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Image: U.S. President Trump celebrates with Republican House members after healthcare bill vote at the White House in Washington

Trump privately criticizes Republican health care plan he celebrated

06/14/17 08:00AM

When House Republicans narrowly approved a far-right health care overhaul in early May, Donald Trump could hardly contain his glee. The president hosted a big celebration at the White House -- a rarity for a bill that had only passed one chamber -- and touted the GOP legislation as a triumph.

"What we have is something very, very incredibly well-crafted," Trump said of his party's proposal, adding, "It's going to be an unbelievable victory, actually, when we get it through the Senate." The president described the House legislation as "a great plan" -- three times.

Evidently, Trump has changed his mind.

In a meeting with Republican senators Tuesday to discuss health care reform, President Donald Trump gave them support to move in a different direction from the House-passed version of the legislation which he described as "mean," according to two Senate aides whose bosses attended the lunch.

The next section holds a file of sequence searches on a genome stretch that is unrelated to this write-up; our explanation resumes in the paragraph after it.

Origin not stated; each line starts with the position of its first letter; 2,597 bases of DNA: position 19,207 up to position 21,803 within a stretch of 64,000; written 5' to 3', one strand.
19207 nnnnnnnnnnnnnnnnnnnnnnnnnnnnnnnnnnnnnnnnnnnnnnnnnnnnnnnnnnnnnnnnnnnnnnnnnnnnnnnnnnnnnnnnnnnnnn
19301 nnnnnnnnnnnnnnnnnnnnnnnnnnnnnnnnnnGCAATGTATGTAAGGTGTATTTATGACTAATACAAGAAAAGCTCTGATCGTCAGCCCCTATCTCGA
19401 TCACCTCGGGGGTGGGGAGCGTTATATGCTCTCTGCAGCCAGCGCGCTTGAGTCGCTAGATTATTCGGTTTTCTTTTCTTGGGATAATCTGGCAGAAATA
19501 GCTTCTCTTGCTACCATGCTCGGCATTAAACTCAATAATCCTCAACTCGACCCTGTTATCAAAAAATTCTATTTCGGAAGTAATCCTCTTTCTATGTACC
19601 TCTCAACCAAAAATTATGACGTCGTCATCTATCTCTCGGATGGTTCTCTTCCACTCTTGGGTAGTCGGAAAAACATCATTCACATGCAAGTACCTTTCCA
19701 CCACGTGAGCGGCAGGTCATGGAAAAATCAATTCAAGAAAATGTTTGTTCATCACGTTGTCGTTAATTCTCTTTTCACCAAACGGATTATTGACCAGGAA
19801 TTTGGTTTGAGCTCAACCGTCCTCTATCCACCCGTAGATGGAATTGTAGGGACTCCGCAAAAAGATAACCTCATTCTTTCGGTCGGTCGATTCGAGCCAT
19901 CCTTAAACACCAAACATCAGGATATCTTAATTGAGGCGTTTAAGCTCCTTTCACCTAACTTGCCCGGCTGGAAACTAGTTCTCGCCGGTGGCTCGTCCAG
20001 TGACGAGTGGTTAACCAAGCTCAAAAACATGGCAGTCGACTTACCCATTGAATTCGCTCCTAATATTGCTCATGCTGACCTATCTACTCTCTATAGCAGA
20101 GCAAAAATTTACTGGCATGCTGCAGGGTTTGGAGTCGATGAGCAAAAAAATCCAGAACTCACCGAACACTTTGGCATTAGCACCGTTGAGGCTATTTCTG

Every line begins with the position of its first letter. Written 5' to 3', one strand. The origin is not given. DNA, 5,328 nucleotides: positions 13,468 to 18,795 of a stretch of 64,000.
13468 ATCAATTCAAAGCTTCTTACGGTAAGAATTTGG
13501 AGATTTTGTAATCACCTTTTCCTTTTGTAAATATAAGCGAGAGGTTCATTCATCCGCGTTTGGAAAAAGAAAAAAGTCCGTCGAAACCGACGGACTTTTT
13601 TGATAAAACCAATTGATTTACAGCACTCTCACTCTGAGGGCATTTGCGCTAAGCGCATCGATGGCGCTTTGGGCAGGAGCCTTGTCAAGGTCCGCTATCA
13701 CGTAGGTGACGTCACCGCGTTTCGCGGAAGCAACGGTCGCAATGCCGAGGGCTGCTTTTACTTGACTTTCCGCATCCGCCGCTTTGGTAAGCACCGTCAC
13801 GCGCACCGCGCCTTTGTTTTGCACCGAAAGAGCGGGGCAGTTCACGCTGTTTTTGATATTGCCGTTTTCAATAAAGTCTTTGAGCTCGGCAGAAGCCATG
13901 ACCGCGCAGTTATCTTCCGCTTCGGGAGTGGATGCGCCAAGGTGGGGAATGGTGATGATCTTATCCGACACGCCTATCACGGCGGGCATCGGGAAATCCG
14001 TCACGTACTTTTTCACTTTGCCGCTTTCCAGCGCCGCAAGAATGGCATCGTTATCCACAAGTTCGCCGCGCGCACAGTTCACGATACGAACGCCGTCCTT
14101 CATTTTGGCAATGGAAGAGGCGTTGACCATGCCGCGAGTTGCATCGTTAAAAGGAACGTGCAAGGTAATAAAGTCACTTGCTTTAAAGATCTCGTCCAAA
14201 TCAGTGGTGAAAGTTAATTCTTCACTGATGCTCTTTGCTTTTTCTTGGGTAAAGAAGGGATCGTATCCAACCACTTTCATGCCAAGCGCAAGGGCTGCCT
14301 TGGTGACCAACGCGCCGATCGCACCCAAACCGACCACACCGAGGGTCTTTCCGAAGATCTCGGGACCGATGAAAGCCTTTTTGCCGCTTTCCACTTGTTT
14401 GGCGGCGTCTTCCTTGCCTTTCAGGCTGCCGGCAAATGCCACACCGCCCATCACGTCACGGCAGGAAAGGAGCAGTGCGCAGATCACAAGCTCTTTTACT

"He talked about making sure we have a bill that protects people with pre-existing conditions and helps people. We talked a little bit about the tax credit to make that work for low income elderly people," Sen. John Thune, R-S.D., who attended the meeting, said. "And he certainly is fine with us taking a different direction with what the House did."

By multiple accounts, the Republican president denounced the House Republicans' proposal in no uncertain terms. A CNN report, for example, quoted a source saying the bill was "cold-hearted." BuzzFeed's article said Trump used the phrase "son of a bitch" to describe the pending legislation.

Before the meeting with Senate Republicans began in earnest, the president told his guests that the Senate version will be "generous, kind, with heart." Left unsaid was Trump's apparent belief that the House version, which he touted vigorously, wasn't generous or kind, and obviously lacked heart.

There's no great mystery as to why Trump would express love for the House bill in May, and disdain for the House bill in June. Indeed, Politico's report fleshed out the key detail:

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Tuesday's Mini-Report, 6.13.17

06/13/17 05:30PM

Today's edition of quick hits: